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Wednesday, November 28, 2007

We failed Jody Adams.

We had a great day with Jody Adams of Rialto, even though it was the first time in class history we didn't finish, we were all so disappointed. To be fair, it wasn't completely realistic that we would finish in time, after all, each team was doing all of the menus and we got off to a slightly late start because Jody was stuck in traffic. That being said, I still think we did well, tried our best and turned out some delicious food, thanks to Jody's fabulous recipes.

Today's menu called for three different doughs, tart, pasta and erbazzone, so we immediately knew we should start on those first, while we waited for Jody to arrive. Just as we were all finishing up on that, Jody arrived and gave us all a quick run down of the menu, where they came from and why they were on the menu. It was interesting to see someone who, although not Italian themselves, embrace Italian food so wholeheartedly. Sort of like Ana Sortun and her love of Middle Eastern food.

Catherine and I finished making the our dough at the same time so we both moved on to the baby chickens so we could get them marinating in the balsamic vinegar ASAP. Breaking apart the chickens was very fun, as disturbed as that makes me sound. It gave me great practice for taking apart chickens because I was able to do it on a much smaller scale and really see the animal as a whole, something that doesn't happen much with the larger birds.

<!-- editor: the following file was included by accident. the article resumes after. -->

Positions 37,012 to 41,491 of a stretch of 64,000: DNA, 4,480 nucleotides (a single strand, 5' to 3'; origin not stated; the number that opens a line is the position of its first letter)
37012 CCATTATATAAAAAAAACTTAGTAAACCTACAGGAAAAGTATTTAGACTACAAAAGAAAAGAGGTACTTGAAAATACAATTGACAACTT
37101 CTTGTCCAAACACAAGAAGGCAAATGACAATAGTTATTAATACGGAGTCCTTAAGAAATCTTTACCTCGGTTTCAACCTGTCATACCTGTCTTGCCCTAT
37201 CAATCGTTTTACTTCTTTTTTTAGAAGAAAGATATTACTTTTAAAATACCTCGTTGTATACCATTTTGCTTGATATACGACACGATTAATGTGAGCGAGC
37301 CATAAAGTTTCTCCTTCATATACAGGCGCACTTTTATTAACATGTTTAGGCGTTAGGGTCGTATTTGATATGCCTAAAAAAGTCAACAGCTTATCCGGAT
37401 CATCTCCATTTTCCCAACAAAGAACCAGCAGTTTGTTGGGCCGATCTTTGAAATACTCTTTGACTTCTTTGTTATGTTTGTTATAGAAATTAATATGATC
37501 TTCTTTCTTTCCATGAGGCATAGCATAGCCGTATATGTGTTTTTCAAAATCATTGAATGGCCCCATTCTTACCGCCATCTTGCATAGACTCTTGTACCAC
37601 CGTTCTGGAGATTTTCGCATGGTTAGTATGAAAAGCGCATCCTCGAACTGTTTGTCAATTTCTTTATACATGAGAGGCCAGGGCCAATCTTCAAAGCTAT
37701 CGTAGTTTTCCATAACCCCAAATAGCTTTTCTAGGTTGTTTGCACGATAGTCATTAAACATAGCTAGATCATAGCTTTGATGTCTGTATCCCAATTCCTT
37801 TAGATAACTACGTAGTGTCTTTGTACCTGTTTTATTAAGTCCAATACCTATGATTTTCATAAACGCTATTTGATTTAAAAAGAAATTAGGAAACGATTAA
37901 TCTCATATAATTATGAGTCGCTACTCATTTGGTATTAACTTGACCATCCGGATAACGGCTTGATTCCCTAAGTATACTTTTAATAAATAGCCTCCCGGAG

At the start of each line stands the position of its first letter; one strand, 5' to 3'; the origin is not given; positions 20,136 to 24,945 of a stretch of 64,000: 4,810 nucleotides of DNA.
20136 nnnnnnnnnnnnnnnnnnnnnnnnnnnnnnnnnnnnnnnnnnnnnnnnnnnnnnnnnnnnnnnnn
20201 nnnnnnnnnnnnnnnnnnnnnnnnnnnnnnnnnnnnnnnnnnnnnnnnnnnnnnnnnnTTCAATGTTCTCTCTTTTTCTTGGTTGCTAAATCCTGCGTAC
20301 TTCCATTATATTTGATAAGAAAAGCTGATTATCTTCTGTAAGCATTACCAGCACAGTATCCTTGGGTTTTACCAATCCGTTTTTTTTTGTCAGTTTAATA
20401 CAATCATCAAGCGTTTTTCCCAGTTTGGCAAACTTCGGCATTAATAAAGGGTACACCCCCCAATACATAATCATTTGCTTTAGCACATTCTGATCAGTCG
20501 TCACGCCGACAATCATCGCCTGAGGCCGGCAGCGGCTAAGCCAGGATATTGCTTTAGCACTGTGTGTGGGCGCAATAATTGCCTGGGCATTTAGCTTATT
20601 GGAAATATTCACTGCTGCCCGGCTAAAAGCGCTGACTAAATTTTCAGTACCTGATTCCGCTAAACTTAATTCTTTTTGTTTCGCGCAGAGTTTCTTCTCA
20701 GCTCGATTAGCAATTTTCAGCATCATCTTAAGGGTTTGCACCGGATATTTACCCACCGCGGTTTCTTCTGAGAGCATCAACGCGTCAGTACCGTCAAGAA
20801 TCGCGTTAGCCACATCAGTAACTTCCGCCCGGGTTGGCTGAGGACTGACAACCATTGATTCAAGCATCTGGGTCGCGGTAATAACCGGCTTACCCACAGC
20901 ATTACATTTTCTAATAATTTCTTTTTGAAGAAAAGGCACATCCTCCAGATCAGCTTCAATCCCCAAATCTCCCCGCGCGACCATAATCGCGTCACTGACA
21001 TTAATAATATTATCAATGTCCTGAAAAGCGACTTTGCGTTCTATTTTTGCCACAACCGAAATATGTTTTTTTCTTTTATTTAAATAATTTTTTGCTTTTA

Once those were in the marinade, I started to work on the cipollini and cook them down with some Cabernet vinegar and sugar so they'd become nicely browned and caramelized. The onions provides a lot of the sweetness, but because they were so large, we decided to throw in some sugar too. The best thing about the cipollini is that because they could be served at room-temperature and could afford to sit aside while we worked on the rest of the food.

For some reason, I just couldn't get the onions to cook through, so I needed to keep adding water so that the onions could simmer while the liquid continued to reduce. I did this at least five times before the onions were even close to done. Unfortunately, the worst part that the final simmer and reduction was that I completely forgot about the onions and unfortunately, the onions reduced to much and the liquid started to burn, giving the onions a slightly bitter flavor. Oh well, they still tasted wonderful, cold or hot, and made a great new dish for anti-pasti.

Even though Jessica was working on the fillings for the pasta, Catherine was working on the stuffing for the erbazzone and I was finishing off the onions, rolling out and baking the pie tart, we still felt like we were very behind on everything. Thankfully, we weren't the only ones, because by time 4:15 rolled around Jody decided that it wasn't going to be possible for all of us to complete all the various dishes. Instead, Jody decided that she would demonstrate each of the dishes so that at least we could all taste it.